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Feeder Kings: Pursuing Saltwater Kings

Feeder Kings AlaskaFeeder Kings blog by John Averill

Pursuing saltwater feeder king salmon in southcentral Alaska

It was mid-September 2018 in Kenai, Alaska and we were experiencing a 100-year weather event. It had been sunny and calm for more that 14 consecutive days and on the 18th day of the month, there was still not a drop of rain or even clouds in the long-range forecast. What’s more, I was on vacation!

Throughout the spring and summer my son and I had high hopes of hunting moose again above the Arctic Circle with a friend, but after considering his heavy class load at college, my over-achieving young man felt he couldn’t afford to miss two weeks of school. Although the opportunity was still available to me, the idea of leaving him behind took the wind out of my sails and I decided not to make the trip.

Hence, I found myself off work with no solid plan and only beautiful weather in the foreseeable future. What to do in Kenai, Alaska in the fall?  Hmm?  Hey, why not go saltwater king fishing?

I rarely fished for feeder kings purposefully in September; mostly because time off during September had traditionally been reserved for big-game hunting, duck hunting or chasing big rainbows on the Kenai river. However, I had caught a king incidentally once while on a rare fall coho salmon fishing trip. A quick check of the marine weather forecast followed: “Variable winds 10 knots, seas less than 2 feet.” It doesn’t get any better than that!  Next, a call to my father-in-law. “Dennis, is your boat still in the slip? It is, eh?  Do you mind if I use it tomorrow for a little king fishing?  Great!  Thanks very much!”  One last hurdle. “Honey, my sweet, darling, beautiful wife, do you mind if I go king fishing tomorrow?”  She gave me a kitchen pass. That settled it, I would be making the hundred-mile drive to Homer, AK the next day to fish feeder (winter) kings in beautiful Kachemak Bay. Now all I needed was a partner to net my fish.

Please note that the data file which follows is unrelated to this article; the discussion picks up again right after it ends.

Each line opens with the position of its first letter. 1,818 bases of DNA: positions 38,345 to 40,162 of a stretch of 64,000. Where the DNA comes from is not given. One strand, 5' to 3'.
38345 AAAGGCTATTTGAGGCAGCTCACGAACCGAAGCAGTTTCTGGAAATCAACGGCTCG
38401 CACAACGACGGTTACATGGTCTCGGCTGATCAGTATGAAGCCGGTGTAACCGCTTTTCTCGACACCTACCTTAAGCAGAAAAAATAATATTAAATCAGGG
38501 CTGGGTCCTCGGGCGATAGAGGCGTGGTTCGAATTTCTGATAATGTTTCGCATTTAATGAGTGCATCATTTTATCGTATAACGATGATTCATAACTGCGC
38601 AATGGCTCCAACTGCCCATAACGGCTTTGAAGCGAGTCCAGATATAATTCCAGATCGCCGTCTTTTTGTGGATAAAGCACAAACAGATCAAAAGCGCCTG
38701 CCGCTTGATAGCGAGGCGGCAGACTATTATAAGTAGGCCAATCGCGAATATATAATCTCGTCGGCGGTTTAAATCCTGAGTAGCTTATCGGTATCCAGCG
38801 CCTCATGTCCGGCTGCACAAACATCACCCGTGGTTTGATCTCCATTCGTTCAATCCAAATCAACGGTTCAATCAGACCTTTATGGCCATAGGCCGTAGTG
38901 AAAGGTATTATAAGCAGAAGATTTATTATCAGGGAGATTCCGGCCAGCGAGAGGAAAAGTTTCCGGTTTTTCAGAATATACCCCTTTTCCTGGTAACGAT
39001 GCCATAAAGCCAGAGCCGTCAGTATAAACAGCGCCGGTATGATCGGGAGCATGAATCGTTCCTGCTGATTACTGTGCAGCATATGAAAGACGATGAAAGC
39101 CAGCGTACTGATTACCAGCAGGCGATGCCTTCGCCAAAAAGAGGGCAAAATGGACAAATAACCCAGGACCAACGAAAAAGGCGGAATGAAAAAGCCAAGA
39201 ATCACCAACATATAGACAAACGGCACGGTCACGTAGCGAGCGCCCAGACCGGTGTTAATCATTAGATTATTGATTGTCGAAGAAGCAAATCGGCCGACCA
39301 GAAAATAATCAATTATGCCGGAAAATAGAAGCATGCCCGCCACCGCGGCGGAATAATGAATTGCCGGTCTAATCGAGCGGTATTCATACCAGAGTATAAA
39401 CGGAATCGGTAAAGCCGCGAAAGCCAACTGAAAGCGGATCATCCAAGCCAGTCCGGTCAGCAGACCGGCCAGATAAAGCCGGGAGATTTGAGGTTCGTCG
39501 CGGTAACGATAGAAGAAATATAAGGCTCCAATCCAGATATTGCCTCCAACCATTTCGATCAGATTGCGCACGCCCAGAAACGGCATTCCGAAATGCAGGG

I dialed the phone. “Jim, it’s John. Hey, listen, bring Zach (his 12-year-old son) along and we’ll go catch a feeder king tomorrow out of Homer. What do ya say?” They couldn’t make it, so I called Ted.

“Ted, hey, it’s John. Let’s go catch a king tomorrow in K-Bay?”  Ted had the same answer, for different reasons, so I continued down my list. I called three or four more of my buds and all of them had substantial reasons why they couldn’t join in the fun. Made me wonder, just a bit, “Is it something about me?” I considered that briefly, but decided that, hey, I’m on vacation. I can just go by myself.

Normally, I don’t go fishing in the offshore waters of Alaska alone. There are just too many things that, should they go wrong, could turn the trip into a fight for survival, like 45° water for example. Fall overboard when you’re all alone and you may never get back on board and that’s without the boat being under power. If you fall in while trolling, you may not be heard from again. Then there’s the 20 feet or more of water movement as the tide ebbs and flows, plus wind and fog and rocks…Alaskan waters can be mighty inhospitable. What if I took a hook in the eye or cut myself badly while filleting a fish?  Several years back a friend was filleting halibut on his boat in Tutka Bay and ran his knife clean through his bicep, narrowly missing his humoral artery. Though not as serious, what if I hooked into a king that was too big for me to deal with all alone?  I shuddered at the thought. I shook off the negativity, made up my mind to go and started gathering my gear and loading it in the truck.